As soon as the weather clears up I will attach more picts of my final assembly and maybe a video on how well my motor runs and how I start it.
Step 17: Final setup and run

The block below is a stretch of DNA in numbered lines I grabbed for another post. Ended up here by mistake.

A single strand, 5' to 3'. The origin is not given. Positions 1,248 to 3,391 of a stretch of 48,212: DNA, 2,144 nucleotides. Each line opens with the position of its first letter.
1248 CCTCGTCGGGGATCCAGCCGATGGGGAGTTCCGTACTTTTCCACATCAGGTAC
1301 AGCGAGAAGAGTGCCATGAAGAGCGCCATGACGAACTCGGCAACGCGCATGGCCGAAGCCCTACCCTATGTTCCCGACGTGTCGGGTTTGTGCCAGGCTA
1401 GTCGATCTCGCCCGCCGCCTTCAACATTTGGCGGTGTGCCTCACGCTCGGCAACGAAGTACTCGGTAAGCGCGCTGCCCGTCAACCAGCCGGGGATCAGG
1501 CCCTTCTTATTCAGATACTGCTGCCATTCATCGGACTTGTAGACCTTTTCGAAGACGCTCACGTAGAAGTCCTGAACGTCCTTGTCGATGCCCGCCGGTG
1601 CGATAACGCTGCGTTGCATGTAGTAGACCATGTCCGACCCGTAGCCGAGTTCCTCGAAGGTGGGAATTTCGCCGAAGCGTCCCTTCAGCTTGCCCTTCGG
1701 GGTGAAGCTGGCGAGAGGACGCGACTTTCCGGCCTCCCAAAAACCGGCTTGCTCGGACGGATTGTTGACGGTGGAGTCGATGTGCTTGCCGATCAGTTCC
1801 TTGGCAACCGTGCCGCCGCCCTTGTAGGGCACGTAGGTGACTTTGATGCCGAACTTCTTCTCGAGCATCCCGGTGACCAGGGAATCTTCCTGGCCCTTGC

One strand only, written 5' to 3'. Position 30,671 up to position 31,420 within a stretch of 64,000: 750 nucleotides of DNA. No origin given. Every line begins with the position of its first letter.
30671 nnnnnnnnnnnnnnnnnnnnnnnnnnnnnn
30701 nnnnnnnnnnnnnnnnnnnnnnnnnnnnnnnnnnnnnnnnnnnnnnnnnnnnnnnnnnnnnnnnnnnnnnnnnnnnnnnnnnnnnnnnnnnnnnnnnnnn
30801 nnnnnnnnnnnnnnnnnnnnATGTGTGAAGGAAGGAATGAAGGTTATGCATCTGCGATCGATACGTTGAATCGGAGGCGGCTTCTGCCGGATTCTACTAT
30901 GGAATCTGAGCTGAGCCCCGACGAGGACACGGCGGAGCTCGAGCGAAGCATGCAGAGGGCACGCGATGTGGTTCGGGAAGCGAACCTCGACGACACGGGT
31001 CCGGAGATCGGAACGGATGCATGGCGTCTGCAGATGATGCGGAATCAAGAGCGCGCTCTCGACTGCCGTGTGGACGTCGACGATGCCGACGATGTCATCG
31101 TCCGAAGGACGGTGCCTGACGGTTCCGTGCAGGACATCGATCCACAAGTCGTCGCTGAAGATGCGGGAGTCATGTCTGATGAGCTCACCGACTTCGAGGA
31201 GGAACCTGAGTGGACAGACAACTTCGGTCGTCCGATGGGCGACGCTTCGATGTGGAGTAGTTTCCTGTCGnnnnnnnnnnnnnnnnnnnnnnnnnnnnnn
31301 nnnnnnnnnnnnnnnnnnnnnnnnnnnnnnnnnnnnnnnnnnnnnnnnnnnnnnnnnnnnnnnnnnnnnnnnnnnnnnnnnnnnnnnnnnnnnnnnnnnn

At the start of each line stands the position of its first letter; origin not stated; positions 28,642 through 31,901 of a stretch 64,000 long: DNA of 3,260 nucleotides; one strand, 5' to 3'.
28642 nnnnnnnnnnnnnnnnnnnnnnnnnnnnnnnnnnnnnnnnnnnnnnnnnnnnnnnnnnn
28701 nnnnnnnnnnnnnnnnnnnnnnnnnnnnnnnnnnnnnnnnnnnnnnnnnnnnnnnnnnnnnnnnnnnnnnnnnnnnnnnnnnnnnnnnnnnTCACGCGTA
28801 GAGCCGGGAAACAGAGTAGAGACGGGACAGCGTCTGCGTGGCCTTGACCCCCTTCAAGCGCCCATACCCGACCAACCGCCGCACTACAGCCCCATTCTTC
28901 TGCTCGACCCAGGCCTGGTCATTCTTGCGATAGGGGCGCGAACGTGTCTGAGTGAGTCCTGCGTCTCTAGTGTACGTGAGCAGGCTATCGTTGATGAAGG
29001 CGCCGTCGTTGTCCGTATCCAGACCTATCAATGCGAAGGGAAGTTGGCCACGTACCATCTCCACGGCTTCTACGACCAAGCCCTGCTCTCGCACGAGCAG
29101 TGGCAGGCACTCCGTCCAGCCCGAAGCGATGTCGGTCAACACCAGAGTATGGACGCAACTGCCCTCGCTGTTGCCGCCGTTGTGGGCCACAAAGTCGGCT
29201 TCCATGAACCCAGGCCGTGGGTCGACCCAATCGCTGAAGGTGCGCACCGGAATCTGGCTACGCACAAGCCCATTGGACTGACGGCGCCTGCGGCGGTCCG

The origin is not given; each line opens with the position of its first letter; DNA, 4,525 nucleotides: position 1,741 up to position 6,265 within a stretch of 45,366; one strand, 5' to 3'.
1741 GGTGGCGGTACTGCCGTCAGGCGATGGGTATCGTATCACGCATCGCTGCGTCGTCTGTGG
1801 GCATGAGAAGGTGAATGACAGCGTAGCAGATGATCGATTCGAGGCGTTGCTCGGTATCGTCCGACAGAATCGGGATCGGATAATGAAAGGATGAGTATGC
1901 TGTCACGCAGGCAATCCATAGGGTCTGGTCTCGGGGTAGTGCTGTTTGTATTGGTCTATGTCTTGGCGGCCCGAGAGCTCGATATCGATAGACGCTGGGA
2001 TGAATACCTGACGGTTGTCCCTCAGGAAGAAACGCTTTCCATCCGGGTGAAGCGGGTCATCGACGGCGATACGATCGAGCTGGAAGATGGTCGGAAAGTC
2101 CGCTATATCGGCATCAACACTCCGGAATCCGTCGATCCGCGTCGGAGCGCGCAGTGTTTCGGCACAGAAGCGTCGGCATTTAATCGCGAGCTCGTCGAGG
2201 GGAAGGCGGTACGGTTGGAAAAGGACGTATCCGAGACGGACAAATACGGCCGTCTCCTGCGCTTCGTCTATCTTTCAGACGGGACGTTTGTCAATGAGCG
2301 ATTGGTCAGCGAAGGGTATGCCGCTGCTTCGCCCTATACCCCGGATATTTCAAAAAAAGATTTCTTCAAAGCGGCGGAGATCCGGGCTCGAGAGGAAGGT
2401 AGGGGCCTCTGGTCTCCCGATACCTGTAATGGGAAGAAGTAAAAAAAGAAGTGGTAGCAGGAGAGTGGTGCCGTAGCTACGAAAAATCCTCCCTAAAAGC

After messing around with this set up for a week or so, I discovered that the engine was getting too much airflow. I ended up making what I call a restrictor plate to restrict the airflow. In the video you will see the plate I made. I just mounted it to the front of the carb with one screw and adjust it according to the weather, colder weather I will have to restrict the air more, warmer weather I will have to open it up some. I set the plate so that the governor of the motor "floats" in the middle of its travel. On a generator you have to get it up to a certain speed for maximum power and frequency generation, without a tachometer I figured if the governor was about in the middle, it was running about the correct speed. Load tests of about 35 amps confirm the generator is able to deliver what it is supposed to without the motor dying or any other problems. It does load up but it never died. It was mentioned about the lines freezing up in one of the questions, I was not able to see any ice or signs of freezing, but the temp was about 20 degrees when I tested this thing. I don't know what it would do in warmer weather. I let the thing run for about 2 hours with no problems. I also did away with the 90 degree elbow I mentioned earlier. I did not like the way the 1/4 inch line vibrated with the elbow on, so I ended up as you can see in the video just making a gental sweep into the carb.